• The ENE-trending Mallina Basin developed in the central part of the Pilbara Craton, NW Australia, between c. 3010 and 2940 Ma, over the boundary between two distinct terrains characterised by greenstones aged c. 3120 and older. The basin preserves an association of igneous rocks characterised by an unusual combination of high-Mg and high LILE concentrations, that provides valuable insight into the geological evolution of the region. The oldest dated components of the Mallina Basin are c. 3010 Ma volcaniclastic rocks found only in the far northwest. Geochronology and field relationships indicate that the main basin deposition, of clastic rocks, occurred from 2970 to 2955 Ma. Towards the end of this depositional phase, siliceous high-Mg basalts (SHMB) formed the upper part of the stratigraphy in the northwestern part of the basin (Whim Creek Belt), and their subvolcanic equivalents intruded the southern part of the basin. Sedimentation was terminated by ESE?WNW compression at c. 2955-2950 Ma. Rocks with boninitic compositions and spatially associated low-Ti tholeiitic gabbro formed sub-volcanic sills in coarse siliciclastic rocks in the southern part of the basin, probably during the waning stages of compression. Immediately after compression, an extensive alkaline granite complex was emplaced into the central and northern part of the basin, coeval with intrusion of a 2955-2945 Ma high-Mg diorite (or sanukitoid) suite. Renewed extension also resulted in renewed basin sedimentation between 2945 and 2935 Ma. Voluminous high-K monzogranite swamped the region between c. 2935 and 2930 Ma, particularly adjacent to, and south of the basin, and was early- to syn-tectonic with respect to SE-NW compression. Monzogranite magmatism becomes systematically younger and less voluminous away from the Mallina Basin.

  • Dataset for the Southeast Region Release area contains biostratigraphic, reservoir facies, and organic geochemistry from wells in the release region.

  • Dataset for the Southwest Region Release area contains biostratigraphic, reservoir facies, and organic geochemistry from wells in the release region.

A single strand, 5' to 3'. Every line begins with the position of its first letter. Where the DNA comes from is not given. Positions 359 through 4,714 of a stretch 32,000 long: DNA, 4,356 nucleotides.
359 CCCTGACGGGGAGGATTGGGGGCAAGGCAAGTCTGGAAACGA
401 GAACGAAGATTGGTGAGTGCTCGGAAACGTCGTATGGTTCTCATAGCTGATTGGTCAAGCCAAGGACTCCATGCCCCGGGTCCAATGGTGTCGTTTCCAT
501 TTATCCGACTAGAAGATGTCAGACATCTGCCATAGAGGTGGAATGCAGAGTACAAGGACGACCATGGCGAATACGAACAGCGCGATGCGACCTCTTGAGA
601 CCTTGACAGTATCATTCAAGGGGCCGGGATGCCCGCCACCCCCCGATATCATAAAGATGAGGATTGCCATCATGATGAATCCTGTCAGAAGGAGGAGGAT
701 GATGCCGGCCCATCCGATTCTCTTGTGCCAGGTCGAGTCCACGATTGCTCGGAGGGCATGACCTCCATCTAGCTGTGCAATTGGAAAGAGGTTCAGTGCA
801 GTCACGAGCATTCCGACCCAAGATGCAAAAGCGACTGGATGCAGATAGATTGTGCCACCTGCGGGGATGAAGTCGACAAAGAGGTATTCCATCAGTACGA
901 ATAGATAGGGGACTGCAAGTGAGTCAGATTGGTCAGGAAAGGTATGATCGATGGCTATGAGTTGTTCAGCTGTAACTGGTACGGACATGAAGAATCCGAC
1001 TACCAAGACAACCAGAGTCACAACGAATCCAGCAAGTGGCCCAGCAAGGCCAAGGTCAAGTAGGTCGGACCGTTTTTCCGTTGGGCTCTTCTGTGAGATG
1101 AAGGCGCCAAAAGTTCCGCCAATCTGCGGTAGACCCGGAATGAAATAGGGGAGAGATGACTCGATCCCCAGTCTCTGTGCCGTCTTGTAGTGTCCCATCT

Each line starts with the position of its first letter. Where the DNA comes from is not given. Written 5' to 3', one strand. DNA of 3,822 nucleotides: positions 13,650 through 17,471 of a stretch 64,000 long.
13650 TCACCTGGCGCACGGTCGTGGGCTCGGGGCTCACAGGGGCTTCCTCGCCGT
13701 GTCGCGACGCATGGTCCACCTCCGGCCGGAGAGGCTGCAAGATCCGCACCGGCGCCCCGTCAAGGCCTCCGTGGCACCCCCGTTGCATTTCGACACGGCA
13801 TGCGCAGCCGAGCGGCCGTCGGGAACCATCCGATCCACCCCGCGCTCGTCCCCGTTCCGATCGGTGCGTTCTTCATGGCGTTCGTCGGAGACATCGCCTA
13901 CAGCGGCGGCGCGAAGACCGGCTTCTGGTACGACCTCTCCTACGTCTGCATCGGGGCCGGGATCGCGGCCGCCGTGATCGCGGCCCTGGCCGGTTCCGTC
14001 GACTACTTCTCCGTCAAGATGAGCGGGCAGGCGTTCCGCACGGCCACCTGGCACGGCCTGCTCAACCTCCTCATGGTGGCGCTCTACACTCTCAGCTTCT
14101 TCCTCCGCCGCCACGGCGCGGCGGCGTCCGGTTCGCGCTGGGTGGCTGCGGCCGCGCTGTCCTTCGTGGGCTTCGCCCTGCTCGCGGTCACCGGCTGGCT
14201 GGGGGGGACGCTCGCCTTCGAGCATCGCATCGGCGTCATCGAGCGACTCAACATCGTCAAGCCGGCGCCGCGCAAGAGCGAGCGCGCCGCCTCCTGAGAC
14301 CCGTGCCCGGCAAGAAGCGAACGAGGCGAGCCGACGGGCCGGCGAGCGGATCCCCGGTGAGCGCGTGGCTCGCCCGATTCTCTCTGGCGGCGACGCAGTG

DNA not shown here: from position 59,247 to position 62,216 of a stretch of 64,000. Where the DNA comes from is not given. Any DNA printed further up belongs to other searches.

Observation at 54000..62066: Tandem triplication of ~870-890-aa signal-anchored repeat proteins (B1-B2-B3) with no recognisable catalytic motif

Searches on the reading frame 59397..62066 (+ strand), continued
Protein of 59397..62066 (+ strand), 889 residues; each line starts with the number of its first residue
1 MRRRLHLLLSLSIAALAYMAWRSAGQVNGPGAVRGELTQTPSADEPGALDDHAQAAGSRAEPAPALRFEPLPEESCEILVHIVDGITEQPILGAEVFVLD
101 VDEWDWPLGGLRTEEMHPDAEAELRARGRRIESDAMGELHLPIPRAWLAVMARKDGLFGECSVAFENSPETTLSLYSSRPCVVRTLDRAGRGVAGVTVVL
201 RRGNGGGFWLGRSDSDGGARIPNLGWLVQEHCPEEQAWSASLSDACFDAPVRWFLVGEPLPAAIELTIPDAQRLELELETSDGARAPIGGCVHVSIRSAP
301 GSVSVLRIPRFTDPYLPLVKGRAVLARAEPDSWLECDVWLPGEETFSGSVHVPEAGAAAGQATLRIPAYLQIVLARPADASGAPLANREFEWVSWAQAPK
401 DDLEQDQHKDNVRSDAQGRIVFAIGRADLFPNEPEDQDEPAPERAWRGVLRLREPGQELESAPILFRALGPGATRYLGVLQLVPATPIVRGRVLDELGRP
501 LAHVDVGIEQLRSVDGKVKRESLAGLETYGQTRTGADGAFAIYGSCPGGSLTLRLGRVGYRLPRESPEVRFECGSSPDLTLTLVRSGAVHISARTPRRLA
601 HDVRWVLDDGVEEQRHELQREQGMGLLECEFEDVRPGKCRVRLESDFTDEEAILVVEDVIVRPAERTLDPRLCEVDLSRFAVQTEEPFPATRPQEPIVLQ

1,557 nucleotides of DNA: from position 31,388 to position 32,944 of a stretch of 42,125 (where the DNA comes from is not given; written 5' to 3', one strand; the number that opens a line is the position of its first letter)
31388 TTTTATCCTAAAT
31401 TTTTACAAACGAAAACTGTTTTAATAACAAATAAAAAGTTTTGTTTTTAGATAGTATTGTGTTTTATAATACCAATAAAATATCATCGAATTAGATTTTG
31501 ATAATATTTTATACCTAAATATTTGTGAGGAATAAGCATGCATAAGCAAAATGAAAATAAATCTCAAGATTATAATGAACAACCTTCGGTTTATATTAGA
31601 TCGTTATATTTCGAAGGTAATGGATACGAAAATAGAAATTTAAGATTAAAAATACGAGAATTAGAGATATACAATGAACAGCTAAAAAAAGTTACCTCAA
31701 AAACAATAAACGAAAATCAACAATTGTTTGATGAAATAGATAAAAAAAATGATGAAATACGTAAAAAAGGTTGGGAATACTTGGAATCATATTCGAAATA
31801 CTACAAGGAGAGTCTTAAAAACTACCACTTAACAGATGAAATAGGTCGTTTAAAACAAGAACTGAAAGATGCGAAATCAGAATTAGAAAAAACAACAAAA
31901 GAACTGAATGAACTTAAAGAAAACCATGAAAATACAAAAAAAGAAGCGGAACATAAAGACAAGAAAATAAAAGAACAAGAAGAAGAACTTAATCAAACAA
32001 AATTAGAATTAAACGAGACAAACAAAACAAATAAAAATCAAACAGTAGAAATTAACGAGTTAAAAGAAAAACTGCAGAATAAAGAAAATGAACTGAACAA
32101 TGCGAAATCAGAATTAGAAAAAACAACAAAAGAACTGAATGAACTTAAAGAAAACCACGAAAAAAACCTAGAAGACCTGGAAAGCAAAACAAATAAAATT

• The NGMA Cooper-Eromanga Basins project is a co-operative undertaking between the agencies of the Commonwealth and Queensland, South Australia, New South Wales and Northern Territory governments. The aims of the project are to provide uniform regional data sets and to develop an understanding of the hydrocarbon generation potential of the Cooper and Eromanga Basins. This product provides an interactive environment in a GIS format where gas and oil show data, oil geochemistry data and geological data can be readily interrogated using a project-designed graphical interface

  • During the 1953 field season geochemical prospecting techniques were employed as an additional tool in the search for ore deposits in the Northern Territory. Areas of particular interest were those at which radio-active minerals had already been discovered or at which radiometric anomalies were being investigated. The work thus included the already proved Rum Jungle field as well as the new prospects at Brodribb, Waterhouse, Edith River, and Coronation Hill. A direct chemical test for uranium in soils was not used, the discovery of the radio-active areas being left to the sensitive ratemeters now in use. The close association between copper and uranium was used to advantage as it is present at many of the uranium prospects in the Northern Territory. It is a logical step to use the geochemical techniques to locate new copper mineralization, and then to carry investigations further by attempting to locate uranium in the vicinity of the copper, particularly in areas covered by deep soils where ratemeters are of no use. A field test for cobalt, a metal often closely associated with both copper and uranium, was developed, but of the many samples tested for this element only one gave a positive test. It is possible that the cobalt, an element which is extremely mobile in the oxidized zone, has been completely leached and dispersed from the radio-active minerals.